Black hairy tongue

Medical quality assurance by Dr. Albrecht Nonnenmacher, MD at January 24, 2016
StartDiseasesBlack hairy tongue

The name black hairy tongue sounds like something hideous that a person would never want to end up with. However it is a harmless condition and is somewhat common. It can cause bad breath and scare people away, but it is not contagious and is temporary in most cases.


Definition & Facts

Black hairy tongue occurs when bacteria or fungi is allowed to grow in the mouth, specifically on the tongue, that makes the tongue look black and hairy. The bacteria accumulate on small projections on the surface of the tongue called papillae. Under normal conditions these shed and go away. When they fail to shed, the papillae grow and lengthen, making them appear like hair on the tongue. Pigments from food or other bacteria get caught on the papillae. This causes them to appear black as they build-up. Some people report that their tongues turn brown, yellow and even green.

The frequency of the condition in children and young adults is around 8 percent. It can be as high as 57 percent in those addicted to drugs and incarcerated. There is around a 13 percent occurrence in the adult population. It has been reported more in men than women but both can suffer from the disorder. It seems that more adults and older people get this condition, probably because they have smoked for a longer period of time or been heavy coffee drinkers. It is seen more in those over the age of 40.

Symptoms & Complaints

The main symptom of the condition is the appearance of the tongue. Typically, people who are suffering from the condition do not feel any pain or discomfort. If the yeast, Candida is allowed to overgrow, it can cause a burning sensation on the tongue. There could also be some slight discomfort in the back of the roof of the mouth if it gets too extreme. Some people have reported having a metallic taste in their mouth.

When food is caught in the papillae, it can cause bad breath. In some cases, it can alter the taste buds causing food to taste funny. Some people report having a gagging sensation, when the bacterial build-up gets too heavy. Others report a tickling sensation in the throat when swallowing.


The causes of black hairy tongue can include lifestyle habits that allow the bacteria and yeast to grow in the mouth. As the bacteria and yeast grow they develop into hair-like clumps on the tongue. Some common causes of the condition include but are not limited to:

  • Smoking cigarettes or other forms of tobacco products.
  • Poor oral hygiene. Not brushing one’s teeth on a regular basis.
  • Drinking large amounts of coffee or tea.
  • Becoming severely dehydrated. The tongue gets very dry and allows the bacteria to grow on the surface.
  • Using medications like antibiotics. They disrupt the balance of bacteria in the mouth, allowing fungi or yeast to grow.
  • Taking other medications that cause the mouth to dry out.
  • Dry mouth. This is a condition that can be caused by taking certain medications or by simply not drinking enough water every day. Water is very helpful in flushing toxins out of the body, including the mouth.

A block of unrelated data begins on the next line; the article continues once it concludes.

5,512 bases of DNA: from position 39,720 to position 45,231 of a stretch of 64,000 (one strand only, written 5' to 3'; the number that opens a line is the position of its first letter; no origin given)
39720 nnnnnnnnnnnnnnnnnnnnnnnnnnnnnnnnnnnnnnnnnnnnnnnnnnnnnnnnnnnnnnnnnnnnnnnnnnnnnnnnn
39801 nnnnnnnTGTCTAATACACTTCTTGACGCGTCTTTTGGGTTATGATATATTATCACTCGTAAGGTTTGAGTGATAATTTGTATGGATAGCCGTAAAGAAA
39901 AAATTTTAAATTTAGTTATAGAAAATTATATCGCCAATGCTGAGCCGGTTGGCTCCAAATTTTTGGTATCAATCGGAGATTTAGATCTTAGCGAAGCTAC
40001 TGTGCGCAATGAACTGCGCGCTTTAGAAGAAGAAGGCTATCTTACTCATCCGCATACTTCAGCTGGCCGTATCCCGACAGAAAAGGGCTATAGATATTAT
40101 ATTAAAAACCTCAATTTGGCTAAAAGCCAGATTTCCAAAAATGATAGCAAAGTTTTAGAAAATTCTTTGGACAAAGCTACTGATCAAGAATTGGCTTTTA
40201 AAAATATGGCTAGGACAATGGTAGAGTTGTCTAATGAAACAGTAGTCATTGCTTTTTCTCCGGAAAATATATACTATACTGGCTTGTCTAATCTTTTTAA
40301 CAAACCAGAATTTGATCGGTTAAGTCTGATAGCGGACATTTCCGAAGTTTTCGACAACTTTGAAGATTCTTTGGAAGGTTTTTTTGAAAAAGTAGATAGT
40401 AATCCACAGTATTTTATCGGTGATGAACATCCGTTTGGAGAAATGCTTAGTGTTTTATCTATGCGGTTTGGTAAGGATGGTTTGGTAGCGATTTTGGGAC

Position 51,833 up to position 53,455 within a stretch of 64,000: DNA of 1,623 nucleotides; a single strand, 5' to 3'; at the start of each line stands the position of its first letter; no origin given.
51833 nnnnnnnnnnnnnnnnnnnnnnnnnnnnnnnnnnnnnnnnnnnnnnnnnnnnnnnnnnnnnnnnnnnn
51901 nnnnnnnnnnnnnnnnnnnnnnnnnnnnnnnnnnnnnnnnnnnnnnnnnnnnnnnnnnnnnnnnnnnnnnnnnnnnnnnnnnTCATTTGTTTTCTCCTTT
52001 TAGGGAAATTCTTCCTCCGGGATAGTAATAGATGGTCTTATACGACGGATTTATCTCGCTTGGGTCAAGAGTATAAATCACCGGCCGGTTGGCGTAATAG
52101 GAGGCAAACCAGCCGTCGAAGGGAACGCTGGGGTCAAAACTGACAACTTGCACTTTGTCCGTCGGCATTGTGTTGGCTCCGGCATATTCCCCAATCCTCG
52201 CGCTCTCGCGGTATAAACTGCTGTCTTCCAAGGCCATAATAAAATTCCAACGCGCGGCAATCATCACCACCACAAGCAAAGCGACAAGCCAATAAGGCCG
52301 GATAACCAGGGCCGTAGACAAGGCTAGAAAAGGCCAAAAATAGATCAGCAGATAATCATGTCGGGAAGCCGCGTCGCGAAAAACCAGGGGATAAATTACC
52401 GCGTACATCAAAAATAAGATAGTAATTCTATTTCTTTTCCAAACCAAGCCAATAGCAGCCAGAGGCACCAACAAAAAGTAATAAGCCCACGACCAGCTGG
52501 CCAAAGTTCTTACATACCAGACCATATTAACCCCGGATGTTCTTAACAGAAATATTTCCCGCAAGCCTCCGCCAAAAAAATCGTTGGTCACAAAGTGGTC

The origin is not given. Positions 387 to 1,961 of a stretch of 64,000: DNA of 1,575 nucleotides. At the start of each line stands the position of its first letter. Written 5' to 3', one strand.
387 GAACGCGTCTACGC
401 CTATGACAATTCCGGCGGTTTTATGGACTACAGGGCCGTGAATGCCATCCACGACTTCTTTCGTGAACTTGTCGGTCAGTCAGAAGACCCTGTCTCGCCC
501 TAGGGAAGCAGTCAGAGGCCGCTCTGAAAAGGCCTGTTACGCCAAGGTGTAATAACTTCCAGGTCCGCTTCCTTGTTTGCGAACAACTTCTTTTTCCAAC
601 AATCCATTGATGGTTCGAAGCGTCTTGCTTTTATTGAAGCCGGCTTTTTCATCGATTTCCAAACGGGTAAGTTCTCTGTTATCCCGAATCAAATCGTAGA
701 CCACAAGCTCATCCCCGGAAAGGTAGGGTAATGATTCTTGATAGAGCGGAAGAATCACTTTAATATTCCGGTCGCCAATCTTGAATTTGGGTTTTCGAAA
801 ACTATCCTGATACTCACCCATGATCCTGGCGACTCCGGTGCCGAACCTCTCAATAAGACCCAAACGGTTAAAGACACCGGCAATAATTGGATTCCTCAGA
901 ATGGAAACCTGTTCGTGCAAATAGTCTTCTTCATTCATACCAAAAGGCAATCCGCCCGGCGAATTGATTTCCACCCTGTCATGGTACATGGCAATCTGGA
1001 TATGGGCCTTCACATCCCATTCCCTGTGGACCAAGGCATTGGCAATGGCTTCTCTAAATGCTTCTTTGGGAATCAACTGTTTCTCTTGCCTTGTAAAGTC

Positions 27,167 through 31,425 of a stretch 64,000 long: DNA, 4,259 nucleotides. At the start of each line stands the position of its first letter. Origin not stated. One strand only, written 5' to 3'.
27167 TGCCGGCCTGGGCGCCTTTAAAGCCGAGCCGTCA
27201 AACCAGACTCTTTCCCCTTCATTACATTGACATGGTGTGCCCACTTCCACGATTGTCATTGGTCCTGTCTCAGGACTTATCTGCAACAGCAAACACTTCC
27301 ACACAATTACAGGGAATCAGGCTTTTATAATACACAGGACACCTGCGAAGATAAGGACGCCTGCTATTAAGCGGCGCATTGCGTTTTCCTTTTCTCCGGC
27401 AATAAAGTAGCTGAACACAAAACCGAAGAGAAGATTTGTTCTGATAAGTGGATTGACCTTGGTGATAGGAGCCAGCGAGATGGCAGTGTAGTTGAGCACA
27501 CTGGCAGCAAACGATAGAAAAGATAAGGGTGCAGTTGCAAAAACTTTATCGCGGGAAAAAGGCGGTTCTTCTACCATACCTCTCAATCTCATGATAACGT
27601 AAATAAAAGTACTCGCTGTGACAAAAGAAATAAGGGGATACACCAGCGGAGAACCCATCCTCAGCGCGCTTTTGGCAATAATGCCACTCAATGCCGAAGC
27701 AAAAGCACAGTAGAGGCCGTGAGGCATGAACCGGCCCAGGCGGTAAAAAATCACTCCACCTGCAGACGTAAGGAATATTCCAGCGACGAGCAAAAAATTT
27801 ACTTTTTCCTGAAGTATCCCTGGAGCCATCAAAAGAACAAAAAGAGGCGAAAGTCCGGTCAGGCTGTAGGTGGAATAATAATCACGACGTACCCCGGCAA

• Eating only soft foods. This does not allow rougher foods to scrap the dead skin cells off the surface of the tongue.
  • Having radiation treatments near the head or neck.
  • Taking over-the-counter medicines that contain bismuth such as Pepto-Bismol®.
  • Using intravenous drugs.
  • HIV-positive status.
  • Using mentholated mouthwash, or mouthwash that contains hydrogen peroxide. These dry out the mouth.

Diagnosis & Tests

Diagnosing black hairy tongue will include eliminating other possible conditions that can cause the tongue to appear dark. The doctor or dentist will look for inflammation in other areas of the mouth. They will ask questions about your oral hygiene habits as well as lifestyle habits, including consumption of coffee, smoking and the taking of medications. There are not any tests that are done, expect in severe cases. Biopsies are normally not done.

Treatment & Therapy

In most cases there is not medical treatment for black hairy tongue. Brushing the tongue along with the teeth twice a day will help get rid of the condition. Eliminating smoking, heavy coffee or tea consumption, and reducing the use of over-the-counter medications that contain bismuth will help alleviate the condition.

Practicing good oral hygiene will help get rid of the problem also. Brushing your teeth and tongue after each meal will help as well. It will prevent food from attaching to the papillae. Using a tongue scraper is also helpful. Applying an oral solution containing bleach on the scraper will help kill the bacteria. Flossing at the end of each day to remove food debris from between your teeth. If taking antibiotics, once the treatment stops, the bacterial imbalance should come back to normal.

Prevention & Prophylaxis

The most important thing preventative measure against black hairy tongue is good oral hygiene. Brushing the teeth and tongue two to three times a day is essential. Quitting smoking, reducing coffee consumption, drinking enough water each day to prevent dehydration are also crucial. Eating more rough foods so the dead skin cells are scraped off the tongue can help also prevent black hairy tongue. Visiting a dentist on a regular basis is a good practice. They can identify potential problems or warning signs, prompting a change in oral hygiene as a result,.

Black hairy tongue is not a serious condition, it simply may make a person less sociable because of the bad breath problems and the ugly appearance. Changing one’s lifestyle to one that is healthier, is the best defense against the condition. Preventing it from even occurring is the easiest way to deal with it. Good oral hygiene and avoiding unhealthy habits will prevent black hairy tongue from starting in the first place.